Changing the subsea boosting application landscape | Schlumberger
Industry Article
Republic of the Congo, Africa, Offshore
Halfdan Rognes Knudsen, Ina Ekeberg, and Hans Fredrik Kjellnes, OneSubsea; Pierre-Jean Bibet, Total E&P
Publication Date
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Changing the subsea boosting application landscape

Multiphase pumps in use in Moho North Field are qualified for high-viscosity applications

Subsea boosting has reached a significant milestone regarding high-viscosity capabilities. In March 2017, Total E&P installed and put into operation a newly qualified high-viscosity, high-boost pump in the Moho Field offshore the Republic of the Congo. The pump had been through an extensive qualification program comprising flowloop testing on multiphase conditions ranging from 0% to 75% gas volume fraction (GVF) and viscosities from 1 centipoise (cp) to 800 cp. The pump also demonstrated the capability to perform cold startups up to 30,000 cp—a viscosity equivalent to maple syrup. The qualification of this technology has opened an opportunity to offer high-boost pumps in applications that were regarded as impossible for dynamic multiphase pumps in the past.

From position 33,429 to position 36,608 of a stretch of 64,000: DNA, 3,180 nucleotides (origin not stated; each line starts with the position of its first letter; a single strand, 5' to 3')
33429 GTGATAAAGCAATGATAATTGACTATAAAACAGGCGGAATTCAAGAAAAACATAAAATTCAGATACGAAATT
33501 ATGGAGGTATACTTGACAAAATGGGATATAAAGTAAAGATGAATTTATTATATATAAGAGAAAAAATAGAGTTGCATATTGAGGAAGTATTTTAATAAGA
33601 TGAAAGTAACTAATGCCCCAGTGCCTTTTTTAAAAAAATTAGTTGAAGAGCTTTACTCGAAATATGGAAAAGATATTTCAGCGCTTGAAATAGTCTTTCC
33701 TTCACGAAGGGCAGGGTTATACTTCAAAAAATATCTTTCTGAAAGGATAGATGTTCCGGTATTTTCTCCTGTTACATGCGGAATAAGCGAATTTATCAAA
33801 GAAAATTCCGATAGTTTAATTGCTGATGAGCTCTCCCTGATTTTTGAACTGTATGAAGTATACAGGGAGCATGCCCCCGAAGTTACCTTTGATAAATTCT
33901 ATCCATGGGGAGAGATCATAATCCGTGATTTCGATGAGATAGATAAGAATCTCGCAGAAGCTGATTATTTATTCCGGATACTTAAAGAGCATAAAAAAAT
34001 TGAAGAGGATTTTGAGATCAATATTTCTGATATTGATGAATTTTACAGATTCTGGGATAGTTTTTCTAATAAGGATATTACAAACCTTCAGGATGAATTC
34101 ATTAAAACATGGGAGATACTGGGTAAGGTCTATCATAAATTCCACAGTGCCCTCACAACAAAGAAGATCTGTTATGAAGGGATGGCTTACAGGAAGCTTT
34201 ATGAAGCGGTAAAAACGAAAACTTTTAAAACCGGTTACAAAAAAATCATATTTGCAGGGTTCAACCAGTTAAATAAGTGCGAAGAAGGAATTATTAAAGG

The first subsea boosting pumps were 400 kW and installed at modest water depths. Since then, the boosting capabilities have increased regarding power, design pressure, differential pressure and throughput. Their unique design is highly sand tolerant and handles a wide range of GVF. OneSubsea has delivered more than 100 subsea pumps worldwide and accumulated more than 3 million hours of successful operation.

Some of the world’s largest reserves are heavy oil reservoirs, defined as liquid petroleum of more than 200 cp at reservoir conditions. Production of heavy oil in combination with increasing water cut brings a potential for very high emulsion viscosities. Combining this with multiphase flow and the trend of increasing tieback lengths, a traditional artificial lift method like gas lifting can be rendered inefficient. However, seabed boosting can represent an attractive production-enabling technology for such fields. It draws down wellhead pressure, and at the same time, it reduces flowline pressure drop by adding heat to the process fluid.

Project overview

In production since 2008, the Alima floating production unit (FPU) situated offshore the Republic of the Congo produces from the Moho and Bilondo tiebacks. Water depth in the area is approximately 800 m (2,625 ft), and the development concept is based upon a subsea production system connected with a riser system to the FPU.